Naturally, expectations were high for the 1990 season, but no one could have predicted what was to happen at the season-opening race at Phoenix. Starting from fourth on the grid, Alesi shot into the lead at the start, with Ayrton Senna in pursuit.

Incredibly, it took Senna until the half way mark to catch Alesi. Overtaking the Tyrell proved more troublesome. On lap 34 Senna made his move, darting through on the inside. But Alesi refused to back down, re-passing Senna into the next corner.

Next time around Senna made the same move again, but this time he made it stick. Alesi went on to finish a triumphant runner up to the McLaren, gaining plaudits for his speed and audacity. It was Tyrrell?s best finish for seven years.

Leyton House

1990 French Grand Prix

Japanese property tycoon Akira Akagi established Leyton House in 1989 after buying out March. With up-and-coming aerodynamicist Adrian Newey in charge of design and the talented Ivan Capelli in the cockpit, there was potential for success. But by early 1990, the team was mired in mediocrity. Merely qualifying for races, never mind scoring points, was proving a challenge.

Then, at the French Grand Prix at Paul Ricard, for one race only, something rather strange happened: Leyton House became the pace setters.

Normally, when a small team achieves a shock result, there are a few warning signs preceding it: improved pace in the previous races, for example, or perhaps increased suitability of a car to a certain track. Not with Leyton House. They went from non-qualifiers in the previous race at Mexico to running first and second for almost 20 laps of the French Grand Prix.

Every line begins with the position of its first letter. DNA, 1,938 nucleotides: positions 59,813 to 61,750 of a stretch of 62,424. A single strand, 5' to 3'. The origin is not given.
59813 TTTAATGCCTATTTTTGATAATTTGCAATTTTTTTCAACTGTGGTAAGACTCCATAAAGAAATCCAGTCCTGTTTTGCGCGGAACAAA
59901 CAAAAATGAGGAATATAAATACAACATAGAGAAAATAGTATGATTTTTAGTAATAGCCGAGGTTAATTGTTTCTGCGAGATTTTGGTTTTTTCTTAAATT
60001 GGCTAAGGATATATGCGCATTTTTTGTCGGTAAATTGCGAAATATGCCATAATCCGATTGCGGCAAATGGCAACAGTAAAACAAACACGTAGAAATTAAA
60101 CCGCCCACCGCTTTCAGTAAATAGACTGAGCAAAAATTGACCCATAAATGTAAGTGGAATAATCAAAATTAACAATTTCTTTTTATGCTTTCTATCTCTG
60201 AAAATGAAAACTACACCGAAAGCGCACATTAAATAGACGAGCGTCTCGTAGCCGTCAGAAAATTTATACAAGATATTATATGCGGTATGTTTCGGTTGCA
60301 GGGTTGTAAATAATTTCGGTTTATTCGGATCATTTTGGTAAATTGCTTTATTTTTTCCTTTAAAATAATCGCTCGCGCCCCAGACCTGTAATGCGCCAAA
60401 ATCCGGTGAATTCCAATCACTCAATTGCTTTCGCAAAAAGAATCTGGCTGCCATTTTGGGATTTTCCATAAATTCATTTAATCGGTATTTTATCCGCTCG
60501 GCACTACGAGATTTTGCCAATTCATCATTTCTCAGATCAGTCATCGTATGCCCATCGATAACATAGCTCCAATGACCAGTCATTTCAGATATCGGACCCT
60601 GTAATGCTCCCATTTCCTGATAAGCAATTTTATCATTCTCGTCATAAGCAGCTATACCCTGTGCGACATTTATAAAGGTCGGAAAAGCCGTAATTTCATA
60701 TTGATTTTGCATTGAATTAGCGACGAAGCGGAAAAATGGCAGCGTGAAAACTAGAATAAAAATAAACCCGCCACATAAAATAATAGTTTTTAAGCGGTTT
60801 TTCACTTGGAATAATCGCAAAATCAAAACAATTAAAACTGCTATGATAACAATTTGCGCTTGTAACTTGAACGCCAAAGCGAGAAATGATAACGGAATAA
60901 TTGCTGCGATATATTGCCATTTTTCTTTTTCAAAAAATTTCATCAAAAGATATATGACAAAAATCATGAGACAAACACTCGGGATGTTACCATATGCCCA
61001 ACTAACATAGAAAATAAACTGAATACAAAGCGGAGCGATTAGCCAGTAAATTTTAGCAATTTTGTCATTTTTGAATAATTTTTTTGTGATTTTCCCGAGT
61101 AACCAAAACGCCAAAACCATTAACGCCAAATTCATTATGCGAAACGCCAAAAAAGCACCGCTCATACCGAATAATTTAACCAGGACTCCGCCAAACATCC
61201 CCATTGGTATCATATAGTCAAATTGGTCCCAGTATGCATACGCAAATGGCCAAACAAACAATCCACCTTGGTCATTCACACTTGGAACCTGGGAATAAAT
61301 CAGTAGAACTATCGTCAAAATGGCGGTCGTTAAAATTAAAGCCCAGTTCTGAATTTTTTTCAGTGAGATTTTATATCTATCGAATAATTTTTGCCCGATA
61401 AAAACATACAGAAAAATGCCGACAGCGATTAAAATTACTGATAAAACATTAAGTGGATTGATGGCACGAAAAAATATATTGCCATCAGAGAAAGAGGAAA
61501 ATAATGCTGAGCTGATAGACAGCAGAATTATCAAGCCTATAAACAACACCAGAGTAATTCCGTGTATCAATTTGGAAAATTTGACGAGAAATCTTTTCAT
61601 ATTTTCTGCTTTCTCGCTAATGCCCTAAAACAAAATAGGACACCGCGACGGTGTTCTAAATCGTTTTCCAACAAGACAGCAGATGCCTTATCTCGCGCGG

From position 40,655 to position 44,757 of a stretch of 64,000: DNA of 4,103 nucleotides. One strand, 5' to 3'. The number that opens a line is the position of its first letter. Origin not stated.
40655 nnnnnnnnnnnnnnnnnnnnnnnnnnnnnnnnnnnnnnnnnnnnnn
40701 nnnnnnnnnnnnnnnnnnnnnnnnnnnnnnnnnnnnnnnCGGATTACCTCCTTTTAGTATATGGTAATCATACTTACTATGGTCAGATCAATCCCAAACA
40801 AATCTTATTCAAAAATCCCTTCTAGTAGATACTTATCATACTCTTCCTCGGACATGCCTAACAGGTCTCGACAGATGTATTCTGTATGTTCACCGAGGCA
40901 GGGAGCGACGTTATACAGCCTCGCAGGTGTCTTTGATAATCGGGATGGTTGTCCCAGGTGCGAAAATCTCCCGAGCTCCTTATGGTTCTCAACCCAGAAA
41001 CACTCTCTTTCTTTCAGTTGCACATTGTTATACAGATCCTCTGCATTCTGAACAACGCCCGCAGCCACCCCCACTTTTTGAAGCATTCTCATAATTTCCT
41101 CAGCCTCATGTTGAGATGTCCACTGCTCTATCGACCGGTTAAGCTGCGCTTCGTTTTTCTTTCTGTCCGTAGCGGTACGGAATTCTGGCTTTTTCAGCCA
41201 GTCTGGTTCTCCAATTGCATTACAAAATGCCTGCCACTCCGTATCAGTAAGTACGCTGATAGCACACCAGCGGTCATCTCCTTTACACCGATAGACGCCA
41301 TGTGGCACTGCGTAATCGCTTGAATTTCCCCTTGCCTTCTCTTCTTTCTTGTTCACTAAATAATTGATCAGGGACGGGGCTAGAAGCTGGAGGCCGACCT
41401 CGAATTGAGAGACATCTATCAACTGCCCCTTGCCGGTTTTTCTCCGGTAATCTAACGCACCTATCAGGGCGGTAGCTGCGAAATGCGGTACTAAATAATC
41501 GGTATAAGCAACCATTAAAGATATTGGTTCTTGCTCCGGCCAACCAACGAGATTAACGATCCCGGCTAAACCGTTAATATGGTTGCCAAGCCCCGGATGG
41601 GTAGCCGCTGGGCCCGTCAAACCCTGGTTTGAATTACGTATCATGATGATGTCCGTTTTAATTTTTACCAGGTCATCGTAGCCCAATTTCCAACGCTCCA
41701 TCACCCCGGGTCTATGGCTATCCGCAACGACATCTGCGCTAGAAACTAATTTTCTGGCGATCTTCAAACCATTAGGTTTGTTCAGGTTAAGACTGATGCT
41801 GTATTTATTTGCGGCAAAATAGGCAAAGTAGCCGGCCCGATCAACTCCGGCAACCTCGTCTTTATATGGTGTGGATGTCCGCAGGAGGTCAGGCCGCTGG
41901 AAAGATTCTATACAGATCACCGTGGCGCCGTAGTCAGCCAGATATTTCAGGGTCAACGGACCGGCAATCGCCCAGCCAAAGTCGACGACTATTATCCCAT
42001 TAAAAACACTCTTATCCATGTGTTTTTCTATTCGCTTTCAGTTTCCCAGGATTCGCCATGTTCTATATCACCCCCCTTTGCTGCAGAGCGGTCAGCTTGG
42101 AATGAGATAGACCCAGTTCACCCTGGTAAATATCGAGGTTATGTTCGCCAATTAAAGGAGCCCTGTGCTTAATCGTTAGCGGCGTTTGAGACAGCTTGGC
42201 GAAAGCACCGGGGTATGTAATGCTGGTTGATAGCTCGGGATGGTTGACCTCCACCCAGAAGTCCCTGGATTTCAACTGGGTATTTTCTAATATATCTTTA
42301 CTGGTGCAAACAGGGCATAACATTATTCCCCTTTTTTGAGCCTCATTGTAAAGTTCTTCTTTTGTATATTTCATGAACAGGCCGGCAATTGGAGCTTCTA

The explanation why was the pioneering aerodynamic work done by Newey. On the smooth Paul Ricard tarmac it worked perfectly, but on rougher surfaces the air wasn’t going where it was supposed to.

After a strong qualifying performance, Capelli and his team mate Mauricio Gugelmin ran in the midfield for the first half of the race, but as one by one the front runners pitted for tyres, the duo moved up the field until they led. And there was no mandatory pit stop rule in 1990.

Their opponents waited for their tyres to lose performance and their pace to drop, but Newey’s car kept its tyres intact and it became clear the Leyton House cars were planning to race without stopping.

But, while Newey?s car?s are fast, they also tend to be fragile, and so it proved at Paul Ricard. First Gugelmin retired from third place on lap 58. Then, with Alain Prost?s Ferrari on his tail, Capelli?s car developed a misfire. Despite holding the Ferrari off for several laps, Prost eventually found a way into the lead with just three laps to go.

Although the Leyton House held on to finish an excellent second, it was a crushing blow for both team and driver, neither of whom would ever record a victory.

Toleman

1984 Monaco Grand Prix

The 1984 season saw the arrival of one of the greatest talents in racing history: Ayrton Senna. Driving for the uncompetitive Toleman team (later renamed Benetton and now Renault), Senna was up to speed almost immediately, scoring points in just his second race and ending the season with an impressive trio of podiums. His form secured him a move to Lotus, and within a few years Senna was established as an F1 star.

The best performance of his debut season came in atrocious conditions on the streets of Monte-Carlo. Starting in the midfield, a combination of attrition and his wet weather skills propelled him up the order until only race leader Prost was ahead. As the gap rapidly began to close, Prost signalled frantically to race organisers to bring the race to a halt for safety reasons.